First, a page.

Yes, out-of-town tourists (including us) are partaking in the sort of bizarre activity of walking by mansions in awe, peering through the gates and wondering, “what the hell is it like to live in there?” Or, “I bet this home sits empty 95% of the time.”
A few older mansions are open to the public as museums, charging people to find out what it’s like to live as a rich person. I mean, I know it’s about the construction, architecture, and way of life in the late 1800s when many of these mansions were built, but it is pretty funny to think about.
The most visited and famous of these mansions is the Vanderbilt’s summer home called The Breakers. Construction of the The Breakers began in 1892 and was completed in 1895. Because the previous home on the estate had burnt down, the construction was very impressive, using steel trusses and making the boiler separate from the house and underground.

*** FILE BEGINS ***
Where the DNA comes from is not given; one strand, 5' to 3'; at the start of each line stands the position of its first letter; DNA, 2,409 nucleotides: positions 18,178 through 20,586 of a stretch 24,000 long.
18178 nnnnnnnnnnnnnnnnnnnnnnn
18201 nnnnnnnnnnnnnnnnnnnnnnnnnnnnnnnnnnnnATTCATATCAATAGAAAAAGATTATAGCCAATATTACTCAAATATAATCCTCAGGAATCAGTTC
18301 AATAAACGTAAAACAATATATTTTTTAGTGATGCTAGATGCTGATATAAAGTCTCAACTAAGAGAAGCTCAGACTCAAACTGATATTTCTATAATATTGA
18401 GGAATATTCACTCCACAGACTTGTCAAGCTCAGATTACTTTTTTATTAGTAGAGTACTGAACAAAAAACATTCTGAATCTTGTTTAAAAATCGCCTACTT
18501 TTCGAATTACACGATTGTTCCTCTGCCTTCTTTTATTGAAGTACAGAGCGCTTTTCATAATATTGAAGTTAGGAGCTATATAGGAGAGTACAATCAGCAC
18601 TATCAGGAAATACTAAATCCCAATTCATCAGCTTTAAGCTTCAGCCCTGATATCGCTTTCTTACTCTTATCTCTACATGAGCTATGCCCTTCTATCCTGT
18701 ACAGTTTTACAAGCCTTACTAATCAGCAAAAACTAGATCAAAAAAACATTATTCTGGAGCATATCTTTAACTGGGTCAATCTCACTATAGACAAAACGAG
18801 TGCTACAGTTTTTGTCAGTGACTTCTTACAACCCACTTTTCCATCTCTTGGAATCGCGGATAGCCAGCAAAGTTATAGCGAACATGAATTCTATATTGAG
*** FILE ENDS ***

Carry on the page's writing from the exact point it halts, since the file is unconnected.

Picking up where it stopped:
Well, no offense to the Preservation Society of Newport, Tyler and I sort of kind of maybe might of snuck our way onto the property. Before you judge, I want to say that it’s not like we climbed over a fence or planned a way to get in. We just took opportunity of their extremely wide entryway and the chaos of construction on the building’s (let’s be honest, it’s not a home) soon-to-be and controversial welcome center. We didn’t go into the house but we walked around the property and its massive back lawn, which wore me out so I took a catnap in the gardens.